For material handling applications, onboard analytics can be helpful in maintaining runtime and improving cycle times. Utilizing onboard analytics in real-time provides high response tracking and sorting, adaptive tuning to accommodate longer run time in suboptimal conditions and algorithms designed to prevent sway or vibration induced by loads or mechanical deterioration.

  1. Remote monitoring through cloud services

More end-users have adopted cloud-based services as a means to contain the costly IT support and capital expense required to process the proliferation of data in their systems. As a result, security practices have matured, and OEMs can have access to their machine data and related production information through judicious accessibility. OEMs have created standard monitoring capabilities to advise their customers of impending mechanical or operator issues, safety concerns, and production anomalies. Typically control vendors are providing preconfigured diagnostic screens on their HMIs in order to advise operators of fault or alarm conditions, and in parallel, advise the OEM of the need for parts or service.

OEMs can gain an added benefit in using remote monitoring services to adapt their business models. For example, knowing the behaviours, attributes, and utilization characteristics of a fleet of machines can provide useful insight into the evolution of machine designs, upgrades for users, and off-site remote services such as maintenance monitoring and repair requests. Similarly, fleet monitoring provides a window to part failures, spares requirements, and analysis of inventories to ensure only required spares are inventoried locally – reducing carrying costs and improving delivery times

  1. Machine learning

Smart machines take advantage of vendor technologies and aggregate the learnings from individual sensors and components into algorithms that mitigate downtime and provide prognostic and predictive diagnostics. These machines provide enhanced value to the end-user through improved OEE and optimized availability. Further, as conditions on the machine change over time – due to mechanical degradation, product changeovers or operating conditions, these algorithms auto-tune and auto-correct to retain performance and availability while providing diagnostic information, and alarms to appropriate personnel.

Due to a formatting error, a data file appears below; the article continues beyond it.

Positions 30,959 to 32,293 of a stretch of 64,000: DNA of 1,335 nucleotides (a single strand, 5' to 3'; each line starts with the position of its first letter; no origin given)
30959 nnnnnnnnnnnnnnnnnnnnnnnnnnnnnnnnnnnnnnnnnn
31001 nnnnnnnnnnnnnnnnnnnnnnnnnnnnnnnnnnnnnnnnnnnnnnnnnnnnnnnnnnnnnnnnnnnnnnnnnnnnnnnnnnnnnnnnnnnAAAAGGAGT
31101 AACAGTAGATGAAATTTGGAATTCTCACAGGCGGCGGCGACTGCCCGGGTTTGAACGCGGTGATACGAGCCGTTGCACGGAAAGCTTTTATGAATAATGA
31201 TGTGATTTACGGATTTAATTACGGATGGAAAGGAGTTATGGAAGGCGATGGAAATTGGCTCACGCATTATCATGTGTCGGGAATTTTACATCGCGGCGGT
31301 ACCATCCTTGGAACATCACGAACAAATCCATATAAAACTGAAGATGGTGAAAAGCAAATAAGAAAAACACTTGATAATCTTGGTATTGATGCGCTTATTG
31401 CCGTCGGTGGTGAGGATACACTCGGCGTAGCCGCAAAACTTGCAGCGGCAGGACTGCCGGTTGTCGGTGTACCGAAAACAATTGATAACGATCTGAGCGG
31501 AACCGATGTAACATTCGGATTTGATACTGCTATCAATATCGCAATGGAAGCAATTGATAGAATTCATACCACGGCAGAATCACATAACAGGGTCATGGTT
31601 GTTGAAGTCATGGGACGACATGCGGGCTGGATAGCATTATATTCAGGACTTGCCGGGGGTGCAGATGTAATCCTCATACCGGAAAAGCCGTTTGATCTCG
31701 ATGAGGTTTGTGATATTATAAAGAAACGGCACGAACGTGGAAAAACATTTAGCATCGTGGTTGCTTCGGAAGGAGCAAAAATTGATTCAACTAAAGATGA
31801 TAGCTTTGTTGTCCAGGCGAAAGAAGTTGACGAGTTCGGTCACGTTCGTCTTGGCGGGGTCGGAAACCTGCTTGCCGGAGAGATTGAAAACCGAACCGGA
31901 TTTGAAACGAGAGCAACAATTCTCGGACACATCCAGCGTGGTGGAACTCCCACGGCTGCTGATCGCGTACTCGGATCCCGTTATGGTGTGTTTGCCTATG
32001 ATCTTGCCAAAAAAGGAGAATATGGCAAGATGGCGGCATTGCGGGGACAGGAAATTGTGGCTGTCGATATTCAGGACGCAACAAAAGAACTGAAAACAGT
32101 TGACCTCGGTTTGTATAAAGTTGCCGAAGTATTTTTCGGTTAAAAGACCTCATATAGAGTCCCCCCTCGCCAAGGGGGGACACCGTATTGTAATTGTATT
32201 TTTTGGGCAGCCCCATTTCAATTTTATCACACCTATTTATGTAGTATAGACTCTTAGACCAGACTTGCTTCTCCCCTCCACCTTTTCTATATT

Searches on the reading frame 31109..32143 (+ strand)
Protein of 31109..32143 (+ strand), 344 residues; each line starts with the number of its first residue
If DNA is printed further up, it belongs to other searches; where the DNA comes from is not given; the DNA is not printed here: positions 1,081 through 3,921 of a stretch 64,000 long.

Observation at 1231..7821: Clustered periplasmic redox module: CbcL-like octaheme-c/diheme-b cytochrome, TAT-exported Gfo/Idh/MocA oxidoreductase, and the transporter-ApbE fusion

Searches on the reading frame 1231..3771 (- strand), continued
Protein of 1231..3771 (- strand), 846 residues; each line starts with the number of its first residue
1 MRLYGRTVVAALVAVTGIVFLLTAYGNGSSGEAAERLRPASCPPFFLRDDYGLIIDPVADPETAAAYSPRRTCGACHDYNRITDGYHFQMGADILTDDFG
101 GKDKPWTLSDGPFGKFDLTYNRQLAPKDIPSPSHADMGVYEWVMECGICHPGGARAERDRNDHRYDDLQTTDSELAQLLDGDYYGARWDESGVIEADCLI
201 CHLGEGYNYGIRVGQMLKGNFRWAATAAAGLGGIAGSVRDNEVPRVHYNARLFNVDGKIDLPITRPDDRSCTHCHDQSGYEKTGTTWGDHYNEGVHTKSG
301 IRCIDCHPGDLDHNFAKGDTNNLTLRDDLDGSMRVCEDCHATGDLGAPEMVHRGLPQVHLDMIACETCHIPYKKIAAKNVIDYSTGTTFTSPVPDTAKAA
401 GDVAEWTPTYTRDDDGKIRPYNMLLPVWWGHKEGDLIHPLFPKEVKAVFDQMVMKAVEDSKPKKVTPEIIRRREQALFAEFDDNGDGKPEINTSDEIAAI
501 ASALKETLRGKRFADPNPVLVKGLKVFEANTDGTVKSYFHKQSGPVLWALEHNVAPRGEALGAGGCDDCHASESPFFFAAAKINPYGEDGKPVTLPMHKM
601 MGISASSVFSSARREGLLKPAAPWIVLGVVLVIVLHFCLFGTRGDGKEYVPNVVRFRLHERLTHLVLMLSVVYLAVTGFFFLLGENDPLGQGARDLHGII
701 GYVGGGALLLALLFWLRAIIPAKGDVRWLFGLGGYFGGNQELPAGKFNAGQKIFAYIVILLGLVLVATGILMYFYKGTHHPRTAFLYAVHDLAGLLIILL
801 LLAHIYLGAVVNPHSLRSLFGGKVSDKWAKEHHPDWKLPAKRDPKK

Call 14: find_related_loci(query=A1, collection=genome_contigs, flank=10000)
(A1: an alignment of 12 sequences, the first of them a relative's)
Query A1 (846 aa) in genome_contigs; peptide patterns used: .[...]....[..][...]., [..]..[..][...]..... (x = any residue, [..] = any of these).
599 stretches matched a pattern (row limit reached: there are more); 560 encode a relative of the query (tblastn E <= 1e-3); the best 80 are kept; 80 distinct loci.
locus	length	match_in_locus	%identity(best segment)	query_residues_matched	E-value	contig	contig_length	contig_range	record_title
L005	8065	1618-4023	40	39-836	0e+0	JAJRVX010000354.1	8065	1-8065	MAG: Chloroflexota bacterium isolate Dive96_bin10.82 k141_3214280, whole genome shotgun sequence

The ability of individual components to monitor and correct aberrant behaviours is critical to running production at full speed with less operator intervention, and less lost production and downtime.

When dealing with high-speed sortation, warehouse operations and ASRS systems, precision under variable load and mechanical conditions is critical to cycle times and delivery performance. Machine learning, scaled down to control component levels provide optimized OEE and efficiency.

  1. The rise of robotics

Forecasts call for the number of industrial robots to rise exponentially for the next 10 years and it’s easy to see why. As mentioned above, human resource constraints, technical sophistication and faster sortation and handling speed predicate assistance from robotic elements. In some cases, robotics augment and collaborate with human co-workers, and in others, perform highly repetitive and precise operations in dangerous environments. Robotics has become safer and more versatile as smart sensor technologies have advanced. More material handling OEMs consider robotics a critical part of their next-generation designs and look to specialized vendors to work closely with automation integration, information management, and operator workflows to ensure optimized throughput and safety. Importantly, the automation system and robotic system should be tightly coupled in programming and configuration in order to maximize engineering efficiency and longer-term maintenance issue.

BRINGING IT ALL TOGETHER Smart machines will require less human intervention for runtime and maintenance, improve overall availability and production efficiencies, and integrate easily with business systems to ensure demand is met just in time and is integrated

tightly with supply chain management objectives and systems. Users faced with increasing margin pressures, operator skill challenges, and the impact of immediate demand requirements are increasingly expecting integrated smart machines to ensuring demand is met, quality is guaranteed, and losses are minimized. Working with automation vendors that innovate with these smart machine technologies will provide OEMs assurance that their designs will be competitive and improve their customer service long term.

Original Article: Mitsubishi Electric Factory Automation White Paper: 5 Smart Machine Trends You Need to Know; Design Considerations for Smart Machines

ContactDave Wibberley